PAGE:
Monday, August 11, 2008

Zimbabweans Turning Away From Government Money?

Given that inflation in Zimbabwe is running at something like several million per cent, one has to wonder why people there accept money. If I had been a Zimbabwean, my first choice would have been to get the out of that hell hole. But if for some reason that would not be possible, I would either require foreign money in transactions (even though that is reportedly prohibited by the Mugabe regime) or return to barter. Even barter is preferable to a joke of a currency like the Zimbabwean dollar.

Via David Theroux at the Independent Institute blog
I now see that many are starting to think like that in Zimbabwe now. Gasoline, in the form of gasoline coupons, is increasingly used as currency with many openly pricing their goods in terms of liters of gasoline. Although the article says that this is equivalent to barter, it is more accurate to say that if gasoline were to become de facto currency, this would mean that Zimbabwe would have a commodity based monetary system, quite similar to the gold standard. I suspect however that the Mugabe regime, seeing its revenue source vanishing, will use violence to crack down on this practice.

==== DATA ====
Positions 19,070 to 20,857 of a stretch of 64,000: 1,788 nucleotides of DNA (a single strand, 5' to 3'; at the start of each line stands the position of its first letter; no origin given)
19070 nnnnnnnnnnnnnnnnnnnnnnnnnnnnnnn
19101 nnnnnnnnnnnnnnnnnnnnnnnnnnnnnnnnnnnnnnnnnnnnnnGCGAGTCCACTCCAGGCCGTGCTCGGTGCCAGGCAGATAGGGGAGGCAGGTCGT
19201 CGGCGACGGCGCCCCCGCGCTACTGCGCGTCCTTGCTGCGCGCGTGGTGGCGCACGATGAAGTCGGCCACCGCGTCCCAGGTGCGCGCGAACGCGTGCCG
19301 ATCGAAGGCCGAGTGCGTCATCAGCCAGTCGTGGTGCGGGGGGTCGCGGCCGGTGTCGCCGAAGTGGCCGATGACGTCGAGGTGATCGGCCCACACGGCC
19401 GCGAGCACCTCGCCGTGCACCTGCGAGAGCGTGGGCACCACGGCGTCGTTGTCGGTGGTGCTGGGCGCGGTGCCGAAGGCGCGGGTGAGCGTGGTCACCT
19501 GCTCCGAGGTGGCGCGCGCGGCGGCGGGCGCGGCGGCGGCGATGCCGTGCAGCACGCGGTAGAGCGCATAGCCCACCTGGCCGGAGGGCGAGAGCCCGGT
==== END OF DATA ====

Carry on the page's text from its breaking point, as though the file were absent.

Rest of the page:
Anonymous Larry said...

Check out the madness of deleting ten zero's. I have often wondered why Zimbabweans are not using tiny small gold coins. I guess they don't exist down there. Which again means gold is less valauble than other things in a complete crack-up bust?

What will Mugabe do when the coins turn worthless again and he has no factory to print paper money. My wild guess is that he will leave the country before September 1.

8:11 AM  
Blogger Robert Wenzel said...


I believe Mugabe has made it illegal to use anything but the Zimbabwean dollar in transactions. My guess, therefore, is that there is probably a very active underground market using some other currency (perhaps the U.S. dollar).

11:45 PM  

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